Republicans and Democrats host watch parties for second gubernatorial debate

Joey Pompignano

Jane Reineke

Republican supporters carved into pumpkins the names of Republican running mates John Kasich and Mary Taylor Thursday night, moments before the second gubernatorial debate.

Members of Kent State’s College Republicans ate sloppy joe sandwiches by the bonfire as they discussed both candidates for governor.

Eric Allen, senior finance major and vice president of Kent Political Union, said that Strickland’s overemphasis of the need for a balanced budget distracts from improvements Kasich will make in creating jobs.

“Businesses are profitable. Government, in a lot of ways, is like a business,” Allen said. “He’ll be able to handle the economic growth very well.”

Allen said the tax policy must be reformed to reduce taxes and turn power back to the state.

Andrew Polz, senior integrated social studies major and vice president of College Republicans cited how 400,000 jobs were lost under Strickland. He said negative ads used to downgrade Kasich and his affiliation with Lehman Brothers is blown out of proportion.

“They’re making it out to be like he was the CEO,” he said.

Polz said he hoped for a neutral and unbiased judge asking questions to the opponents.

“It’s very common for people to just tip-toe around answers because they don’t want to make mistakes,” he said.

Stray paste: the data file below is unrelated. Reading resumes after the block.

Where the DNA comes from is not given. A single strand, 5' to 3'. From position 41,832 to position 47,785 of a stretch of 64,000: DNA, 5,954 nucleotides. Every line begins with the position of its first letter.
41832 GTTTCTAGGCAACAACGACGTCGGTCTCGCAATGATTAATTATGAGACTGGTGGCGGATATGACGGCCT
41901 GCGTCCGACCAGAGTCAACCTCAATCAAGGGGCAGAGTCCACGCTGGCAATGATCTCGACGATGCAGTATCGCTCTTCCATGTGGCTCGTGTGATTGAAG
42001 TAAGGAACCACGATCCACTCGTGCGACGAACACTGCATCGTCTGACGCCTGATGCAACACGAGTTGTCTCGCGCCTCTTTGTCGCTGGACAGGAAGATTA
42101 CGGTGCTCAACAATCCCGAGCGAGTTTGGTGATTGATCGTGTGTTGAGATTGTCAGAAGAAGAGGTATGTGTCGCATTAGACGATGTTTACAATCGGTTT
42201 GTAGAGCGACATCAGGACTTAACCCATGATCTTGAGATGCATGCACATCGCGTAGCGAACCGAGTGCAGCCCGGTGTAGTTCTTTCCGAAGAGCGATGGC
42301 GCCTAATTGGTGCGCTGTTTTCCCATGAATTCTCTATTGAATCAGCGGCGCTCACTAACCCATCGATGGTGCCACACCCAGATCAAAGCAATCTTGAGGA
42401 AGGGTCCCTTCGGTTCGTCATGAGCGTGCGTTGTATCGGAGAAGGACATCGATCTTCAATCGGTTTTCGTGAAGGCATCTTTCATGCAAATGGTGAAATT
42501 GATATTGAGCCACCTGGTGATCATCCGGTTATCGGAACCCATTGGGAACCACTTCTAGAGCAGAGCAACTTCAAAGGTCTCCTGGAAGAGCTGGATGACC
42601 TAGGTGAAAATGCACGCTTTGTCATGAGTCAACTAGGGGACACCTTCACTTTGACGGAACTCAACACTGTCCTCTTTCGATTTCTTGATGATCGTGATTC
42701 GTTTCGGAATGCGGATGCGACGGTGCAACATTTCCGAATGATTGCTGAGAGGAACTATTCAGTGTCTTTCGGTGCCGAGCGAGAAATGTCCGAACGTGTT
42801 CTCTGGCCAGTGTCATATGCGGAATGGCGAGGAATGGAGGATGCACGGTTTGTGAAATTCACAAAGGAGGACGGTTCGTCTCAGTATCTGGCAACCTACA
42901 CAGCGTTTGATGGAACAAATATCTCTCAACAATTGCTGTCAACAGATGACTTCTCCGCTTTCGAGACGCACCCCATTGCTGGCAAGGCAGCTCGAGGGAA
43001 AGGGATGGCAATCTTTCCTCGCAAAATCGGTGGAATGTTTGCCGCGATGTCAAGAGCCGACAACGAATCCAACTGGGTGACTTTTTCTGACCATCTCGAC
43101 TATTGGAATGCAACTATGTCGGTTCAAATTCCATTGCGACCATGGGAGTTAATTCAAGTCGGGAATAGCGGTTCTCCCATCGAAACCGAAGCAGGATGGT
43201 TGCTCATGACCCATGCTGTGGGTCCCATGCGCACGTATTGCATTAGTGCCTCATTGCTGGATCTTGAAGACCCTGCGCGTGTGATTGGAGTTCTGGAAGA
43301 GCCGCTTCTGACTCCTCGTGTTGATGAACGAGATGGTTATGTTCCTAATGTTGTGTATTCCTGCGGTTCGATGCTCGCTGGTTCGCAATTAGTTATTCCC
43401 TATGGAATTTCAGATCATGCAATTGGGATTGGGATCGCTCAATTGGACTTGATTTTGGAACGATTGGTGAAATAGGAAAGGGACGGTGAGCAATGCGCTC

Just a five-minute drive from the Powell home, a few Democratic supporters watched the debate at the Kent Democratic Coordinated Campaign Office.

Brimfield resident Iris Detweiler was one of three Strickland supporters at the campaign headquarters watching the televised debate on a projector against the wall.


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“Kasich did a lot of dodging, deflecting or distorting Strickland’s record,” Detweiler said. She said Strickland inherited a recession and noted that he still managed to put Ohio in a top five state ranking for creating green jobs.

She pointed to one of many signs in the building, which read “Reckless Kasich Cuts” with price amounts Kasich plans to cut from Portage County police and fire departments, parks, public health, local libraries and local school districts. Cutting from local school districts particularly bothers her, for her passion in education translates to her being a schoolteacher at Akron Montessori School.

“The business model is not a government model,” Detweiler said. “The bottom line of a business is to make money. A government’s responsibility is the welfare of the people.”

Republicans and Democrats at both watch parties were confident despite the tight race at the polls that their candidate will win in the November elections.

“I think this one’s going to go down to the last few minutes and it’s going to be a real nail-biter like all the fun elections are,” Allen said.

Detweiler said integrity is a key characteristic of leadership that is necessary when running for governor.

“Strickland has integrity,” she said. “Hopefully the voters realize that.”

Contact reporter Joey Pompignano at [email protected].